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Pacific Southwest, Region 9

Serving: Arizona, California, Hawaii, Nevada, Pacific Islands, Tribal Nations

Superfund Redevelopment in Region 9

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Superfund Redevelopment: Photographs
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Reuse at Aerojet General Corporation Superfund Site: Solar Farm

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Reuse at Pemaco Maywood Superfund Site: Community Park

Superfund Redevelopment in Region 9 helps local communities return contaminated Superfund sites to safe and productive uses. EPA is working with these communities and other stakeholders - prospective purchasers, local governments - to consider reuse opportunities and to integrate appropriate reuse options into the cleanup process. To date, Superfund sites have already been developed into parks, commercial buildings, warehouses, and residential areas. More Superfund Redevelopment Information. . .

Getting Started with Superfund Redevelopment

View Region 9's "Getting Started with Superfund Redevelopment" page, which highlights key steps to undertake while considering redevelopment of a Superfund site.

Superfund Redevelopment in the News

Redevelopment of the Aerojet General Corporation Site (PDF) (1 pg, 164K, About PDF)

A public-private partnership between Aerojet, Solar Power, Inc. and the Sacramento Municipal Utility District has led to the development of a remarkable 40-acre solar farm on the Aerojet General Corporation Superfund site near Sacramento, California. The electricity produced provides more than 20 percent of the energy needed to power the site's ground water remediation program.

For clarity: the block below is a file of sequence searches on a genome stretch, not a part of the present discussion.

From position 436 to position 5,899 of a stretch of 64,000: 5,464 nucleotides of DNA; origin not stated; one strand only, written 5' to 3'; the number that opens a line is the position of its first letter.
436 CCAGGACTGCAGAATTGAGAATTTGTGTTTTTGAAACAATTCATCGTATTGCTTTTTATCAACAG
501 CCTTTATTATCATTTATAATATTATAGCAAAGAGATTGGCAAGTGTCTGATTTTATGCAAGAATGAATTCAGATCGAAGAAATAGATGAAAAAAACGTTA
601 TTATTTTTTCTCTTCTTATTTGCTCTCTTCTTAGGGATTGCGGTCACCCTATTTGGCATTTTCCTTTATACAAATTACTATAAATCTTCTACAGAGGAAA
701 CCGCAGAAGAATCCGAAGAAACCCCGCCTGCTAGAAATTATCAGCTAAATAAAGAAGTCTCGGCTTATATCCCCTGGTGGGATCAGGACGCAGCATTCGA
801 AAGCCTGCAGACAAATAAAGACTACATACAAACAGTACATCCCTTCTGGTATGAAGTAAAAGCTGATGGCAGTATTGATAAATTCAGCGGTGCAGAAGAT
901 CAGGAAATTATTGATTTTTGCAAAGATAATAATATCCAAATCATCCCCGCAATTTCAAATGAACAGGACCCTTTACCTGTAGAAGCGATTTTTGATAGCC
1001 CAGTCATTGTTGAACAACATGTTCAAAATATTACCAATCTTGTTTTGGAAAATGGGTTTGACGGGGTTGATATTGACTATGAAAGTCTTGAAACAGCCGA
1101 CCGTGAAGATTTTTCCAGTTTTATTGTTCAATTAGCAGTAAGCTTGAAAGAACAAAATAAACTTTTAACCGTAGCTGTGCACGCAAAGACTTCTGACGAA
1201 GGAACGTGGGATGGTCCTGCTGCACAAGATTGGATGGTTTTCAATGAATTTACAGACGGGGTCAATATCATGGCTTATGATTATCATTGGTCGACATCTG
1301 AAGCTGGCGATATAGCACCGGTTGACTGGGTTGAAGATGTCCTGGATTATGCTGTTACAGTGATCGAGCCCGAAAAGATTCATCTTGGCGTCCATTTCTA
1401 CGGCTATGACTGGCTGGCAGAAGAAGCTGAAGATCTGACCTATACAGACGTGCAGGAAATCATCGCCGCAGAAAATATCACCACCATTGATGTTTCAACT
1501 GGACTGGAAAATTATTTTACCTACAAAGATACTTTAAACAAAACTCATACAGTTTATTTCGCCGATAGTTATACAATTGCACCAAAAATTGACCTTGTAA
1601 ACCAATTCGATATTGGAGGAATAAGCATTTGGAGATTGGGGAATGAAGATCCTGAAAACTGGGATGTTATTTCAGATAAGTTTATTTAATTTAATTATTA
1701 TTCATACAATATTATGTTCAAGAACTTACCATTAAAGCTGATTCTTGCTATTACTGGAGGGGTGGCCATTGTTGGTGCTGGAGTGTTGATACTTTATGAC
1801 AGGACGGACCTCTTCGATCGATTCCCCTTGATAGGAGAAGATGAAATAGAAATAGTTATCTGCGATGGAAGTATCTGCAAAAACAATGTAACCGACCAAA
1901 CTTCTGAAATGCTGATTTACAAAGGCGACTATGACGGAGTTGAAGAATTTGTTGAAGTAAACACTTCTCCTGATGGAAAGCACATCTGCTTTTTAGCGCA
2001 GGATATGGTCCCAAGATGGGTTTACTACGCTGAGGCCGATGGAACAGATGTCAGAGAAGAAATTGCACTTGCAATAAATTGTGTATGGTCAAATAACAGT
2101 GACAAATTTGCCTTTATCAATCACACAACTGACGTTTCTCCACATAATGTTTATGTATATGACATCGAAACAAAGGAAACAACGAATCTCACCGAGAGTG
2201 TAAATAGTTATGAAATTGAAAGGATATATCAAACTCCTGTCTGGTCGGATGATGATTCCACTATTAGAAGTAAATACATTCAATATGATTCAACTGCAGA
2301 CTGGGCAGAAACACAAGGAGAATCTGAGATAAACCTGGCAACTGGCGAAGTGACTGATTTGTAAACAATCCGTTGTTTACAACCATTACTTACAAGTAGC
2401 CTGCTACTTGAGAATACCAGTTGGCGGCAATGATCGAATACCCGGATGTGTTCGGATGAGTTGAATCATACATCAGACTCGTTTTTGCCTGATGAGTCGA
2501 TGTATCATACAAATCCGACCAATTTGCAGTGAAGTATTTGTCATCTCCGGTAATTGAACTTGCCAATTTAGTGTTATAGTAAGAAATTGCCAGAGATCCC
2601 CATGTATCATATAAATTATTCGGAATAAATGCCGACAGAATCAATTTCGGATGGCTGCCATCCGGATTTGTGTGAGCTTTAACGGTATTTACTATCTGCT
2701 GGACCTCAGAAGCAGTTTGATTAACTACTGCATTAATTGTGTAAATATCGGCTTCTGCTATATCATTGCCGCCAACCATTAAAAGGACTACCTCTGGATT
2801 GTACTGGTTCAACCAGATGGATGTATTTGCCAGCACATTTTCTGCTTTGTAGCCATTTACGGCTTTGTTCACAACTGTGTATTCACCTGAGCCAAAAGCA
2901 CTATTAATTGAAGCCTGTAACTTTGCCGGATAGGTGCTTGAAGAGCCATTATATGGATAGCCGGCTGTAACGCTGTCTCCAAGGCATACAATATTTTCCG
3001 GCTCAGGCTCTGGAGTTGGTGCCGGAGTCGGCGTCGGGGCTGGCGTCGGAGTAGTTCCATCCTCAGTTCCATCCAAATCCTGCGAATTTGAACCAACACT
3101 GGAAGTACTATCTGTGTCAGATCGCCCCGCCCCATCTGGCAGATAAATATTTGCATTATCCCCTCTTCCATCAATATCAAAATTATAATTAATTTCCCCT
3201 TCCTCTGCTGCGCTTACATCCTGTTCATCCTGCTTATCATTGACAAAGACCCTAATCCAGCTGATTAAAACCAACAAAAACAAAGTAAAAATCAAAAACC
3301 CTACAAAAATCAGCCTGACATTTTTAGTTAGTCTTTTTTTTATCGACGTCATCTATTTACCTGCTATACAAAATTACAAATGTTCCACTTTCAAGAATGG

Superfund Redevelopment Highlights

Pemaco Maywood 2009 Return to Use (RTU) Demonstration Project (PDF) (2 pp, 115K, About PDF)

The Pemaco Maywood site occupies a 4-acre tract of land along the Los Angeles River in Maywood, California. The site operated as a chemical mixing facility from the 1940's until 1991, when the facility was closed. Electrical resistive heating of contaminated soils was completed in 2008 and a carbon-based treatment system for deep vadose vapors and groundwater, powered by a solar energy system, continues to operate on the site. The City of Maywood, together with the Trust for Public Lands, has incorporated the site into a community park as part of the Los Angeles River Greenway Project. The Maywood Riverfront Park was opened in May 2008 and offers athletic and recreational facilities to a densely populated urban center.

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